“They’ve seized land the size of Zhejiang Province, you know?”
Of course I know. I know exactly what my Chinese husband has been looking at — the border dispute between China and India, one of many John obsesses over in the hours between his studies and dissertation proposals.
Years ago, I didn’t know much of anything about modern border disputes. Even as I had seen the borders of empires and countries wax and wane throughout history, and in my youth, I still imagined those boundary lines as permanent and fixed as the black ink used to print them in the atlas.
Then I went to China and, as I leafed through my first copy of the Lonely Planet China guide, found this disclaimer in tiny italicized print:
The external boundaries of India on this map have not been authenticated and may not be correct.
Borders not authenticated? Not correct? Suddenly, those perfect border lines in my mind started to run, like water poured over black ink.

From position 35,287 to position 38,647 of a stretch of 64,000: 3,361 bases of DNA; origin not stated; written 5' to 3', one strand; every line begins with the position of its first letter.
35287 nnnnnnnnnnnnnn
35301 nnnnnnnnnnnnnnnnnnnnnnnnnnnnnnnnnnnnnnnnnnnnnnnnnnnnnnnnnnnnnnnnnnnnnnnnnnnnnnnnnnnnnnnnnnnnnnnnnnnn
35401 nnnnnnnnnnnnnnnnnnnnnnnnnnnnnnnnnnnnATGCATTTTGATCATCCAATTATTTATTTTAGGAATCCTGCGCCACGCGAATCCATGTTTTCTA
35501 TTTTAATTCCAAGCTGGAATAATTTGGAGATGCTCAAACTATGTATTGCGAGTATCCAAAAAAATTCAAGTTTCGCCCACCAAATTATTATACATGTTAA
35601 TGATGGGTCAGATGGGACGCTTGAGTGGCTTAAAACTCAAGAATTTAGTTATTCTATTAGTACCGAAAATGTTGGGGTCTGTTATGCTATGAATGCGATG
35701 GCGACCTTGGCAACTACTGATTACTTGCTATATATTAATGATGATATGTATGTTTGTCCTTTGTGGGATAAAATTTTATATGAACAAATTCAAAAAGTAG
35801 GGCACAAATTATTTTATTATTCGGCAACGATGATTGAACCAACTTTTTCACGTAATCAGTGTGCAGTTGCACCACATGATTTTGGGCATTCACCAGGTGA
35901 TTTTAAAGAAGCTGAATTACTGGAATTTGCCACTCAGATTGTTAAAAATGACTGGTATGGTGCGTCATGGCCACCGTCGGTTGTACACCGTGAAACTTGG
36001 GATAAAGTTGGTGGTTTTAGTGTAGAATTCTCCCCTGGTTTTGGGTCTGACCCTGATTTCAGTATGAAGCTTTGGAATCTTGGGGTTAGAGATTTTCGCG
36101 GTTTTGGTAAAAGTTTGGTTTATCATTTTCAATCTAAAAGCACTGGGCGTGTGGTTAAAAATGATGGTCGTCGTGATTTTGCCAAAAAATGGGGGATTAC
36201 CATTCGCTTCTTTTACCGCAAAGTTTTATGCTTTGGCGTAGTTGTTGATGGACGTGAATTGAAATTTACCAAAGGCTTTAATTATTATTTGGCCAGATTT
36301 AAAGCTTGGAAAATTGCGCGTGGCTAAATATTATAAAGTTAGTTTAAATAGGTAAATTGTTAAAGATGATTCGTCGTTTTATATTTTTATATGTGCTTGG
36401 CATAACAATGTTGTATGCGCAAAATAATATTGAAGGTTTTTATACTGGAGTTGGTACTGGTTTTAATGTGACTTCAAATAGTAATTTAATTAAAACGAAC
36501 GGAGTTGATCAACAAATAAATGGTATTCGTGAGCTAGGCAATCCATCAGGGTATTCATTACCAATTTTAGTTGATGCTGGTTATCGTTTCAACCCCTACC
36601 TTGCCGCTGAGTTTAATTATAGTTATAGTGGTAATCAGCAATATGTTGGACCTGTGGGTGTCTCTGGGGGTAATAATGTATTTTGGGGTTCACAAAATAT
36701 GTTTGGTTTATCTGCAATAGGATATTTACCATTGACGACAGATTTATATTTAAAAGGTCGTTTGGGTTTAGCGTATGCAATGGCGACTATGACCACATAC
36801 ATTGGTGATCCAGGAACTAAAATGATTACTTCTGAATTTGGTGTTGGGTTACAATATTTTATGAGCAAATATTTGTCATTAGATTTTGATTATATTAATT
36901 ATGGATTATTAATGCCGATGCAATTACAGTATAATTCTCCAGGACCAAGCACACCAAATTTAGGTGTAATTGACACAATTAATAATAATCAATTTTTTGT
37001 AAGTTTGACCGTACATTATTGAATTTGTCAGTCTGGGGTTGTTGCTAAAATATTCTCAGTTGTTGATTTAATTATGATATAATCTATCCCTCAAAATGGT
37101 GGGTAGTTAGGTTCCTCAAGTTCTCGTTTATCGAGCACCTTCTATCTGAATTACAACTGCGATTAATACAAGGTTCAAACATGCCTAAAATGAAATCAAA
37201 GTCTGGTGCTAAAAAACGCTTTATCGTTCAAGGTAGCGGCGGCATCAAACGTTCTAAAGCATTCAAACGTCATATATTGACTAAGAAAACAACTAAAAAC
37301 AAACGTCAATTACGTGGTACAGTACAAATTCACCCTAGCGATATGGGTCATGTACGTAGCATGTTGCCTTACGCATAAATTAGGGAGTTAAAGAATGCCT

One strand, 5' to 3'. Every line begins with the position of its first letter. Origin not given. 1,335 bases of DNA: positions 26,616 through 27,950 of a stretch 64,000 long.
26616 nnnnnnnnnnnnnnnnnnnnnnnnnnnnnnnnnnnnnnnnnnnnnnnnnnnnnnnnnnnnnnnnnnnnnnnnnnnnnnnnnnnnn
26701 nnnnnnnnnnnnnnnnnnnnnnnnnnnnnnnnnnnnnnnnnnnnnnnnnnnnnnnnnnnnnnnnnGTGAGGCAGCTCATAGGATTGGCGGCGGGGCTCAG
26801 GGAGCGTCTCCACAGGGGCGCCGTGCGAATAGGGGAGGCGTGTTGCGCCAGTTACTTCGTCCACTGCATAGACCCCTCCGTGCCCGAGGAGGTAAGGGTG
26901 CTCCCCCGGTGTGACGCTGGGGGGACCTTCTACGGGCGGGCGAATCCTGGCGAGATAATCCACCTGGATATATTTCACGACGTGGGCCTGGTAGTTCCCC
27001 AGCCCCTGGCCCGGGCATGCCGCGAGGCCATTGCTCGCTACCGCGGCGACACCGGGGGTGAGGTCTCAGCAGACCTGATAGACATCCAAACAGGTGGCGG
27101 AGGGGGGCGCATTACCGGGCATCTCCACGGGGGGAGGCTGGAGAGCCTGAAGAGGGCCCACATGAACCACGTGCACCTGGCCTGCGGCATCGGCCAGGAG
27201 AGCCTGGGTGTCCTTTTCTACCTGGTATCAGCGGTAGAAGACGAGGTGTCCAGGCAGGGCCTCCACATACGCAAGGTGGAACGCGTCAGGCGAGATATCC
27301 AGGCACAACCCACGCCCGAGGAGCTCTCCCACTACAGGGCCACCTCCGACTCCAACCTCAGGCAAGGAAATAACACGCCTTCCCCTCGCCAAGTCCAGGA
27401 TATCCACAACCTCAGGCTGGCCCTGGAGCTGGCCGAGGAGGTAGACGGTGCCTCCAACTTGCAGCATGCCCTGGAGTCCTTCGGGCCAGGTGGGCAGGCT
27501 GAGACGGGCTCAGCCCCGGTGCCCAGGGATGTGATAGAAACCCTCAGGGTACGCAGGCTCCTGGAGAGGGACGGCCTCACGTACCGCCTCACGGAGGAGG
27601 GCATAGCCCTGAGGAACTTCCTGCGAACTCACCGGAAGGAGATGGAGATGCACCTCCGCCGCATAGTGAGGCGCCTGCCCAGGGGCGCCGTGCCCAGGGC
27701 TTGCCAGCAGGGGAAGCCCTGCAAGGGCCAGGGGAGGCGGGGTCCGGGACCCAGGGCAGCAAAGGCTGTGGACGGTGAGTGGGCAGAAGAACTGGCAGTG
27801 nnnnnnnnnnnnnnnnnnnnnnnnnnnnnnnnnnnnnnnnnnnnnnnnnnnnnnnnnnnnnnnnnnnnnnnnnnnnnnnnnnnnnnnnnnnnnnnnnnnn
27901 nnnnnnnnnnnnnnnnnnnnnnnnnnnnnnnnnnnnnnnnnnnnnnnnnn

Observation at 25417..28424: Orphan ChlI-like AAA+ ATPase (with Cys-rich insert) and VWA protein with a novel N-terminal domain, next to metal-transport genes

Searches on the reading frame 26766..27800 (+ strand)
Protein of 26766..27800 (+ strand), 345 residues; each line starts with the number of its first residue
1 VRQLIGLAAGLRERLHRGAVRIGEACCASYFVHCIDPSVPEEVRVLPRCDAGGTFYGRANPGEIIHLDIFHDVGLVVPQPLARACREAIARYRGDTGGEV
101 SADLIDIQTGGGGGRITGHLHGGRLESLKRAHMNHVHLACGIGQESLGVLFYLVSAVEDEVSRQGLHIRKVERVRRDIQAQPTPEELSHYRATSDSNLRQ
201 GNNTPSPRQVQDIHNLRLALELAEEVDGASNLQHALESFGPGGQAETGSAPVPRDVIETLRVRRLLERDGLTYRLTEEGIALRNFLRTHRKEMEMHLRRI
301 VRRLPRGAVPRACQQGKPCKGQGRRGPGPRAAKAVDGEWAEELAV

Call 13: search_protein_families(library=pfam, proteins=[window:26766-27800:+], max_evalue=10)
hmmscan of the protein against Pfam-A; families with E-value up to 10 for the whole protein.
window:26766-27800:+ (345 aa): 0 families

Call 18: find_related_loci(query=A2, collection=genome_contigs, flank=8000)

But it all got really fuzzy the more time I spent with John — because I soon discovered the depths of China’s border issues. And it wasn’t just that Zhejiang-sized chunk sliced away from China, either. He lamented the loss of Mongolia, recognized as independent after the founding of the People’s Republic of China. He blasted Western media for considering China’s claims in the South China sea as controversial. And, this past September, not a day went by without John seething over the Diaoyu/Senkaku Island diplomatic snare, after Japan seized a Chinese fishing boat in the region.
My crash course in China’s uncertain boundaries forced me to draw new lines of understanding when it came to reading maps. The thing is, borders aren’t made by nature — but by humans. In my lifetime, I’ve watched more borders come and go, from a unified Germany to a disbanded Yugoslavia. And as long as there are politics, wars and differences in the world, so there will be, on occasion, maps with curious disclaimers that become history lessons.
For that matter, as long as there are border disputes in China, you can bet I’ll hear about every one of them from my map-loving husband, right down to the exact size. 😉
How have border disputes — in China or elsewhere — changed your map of the world?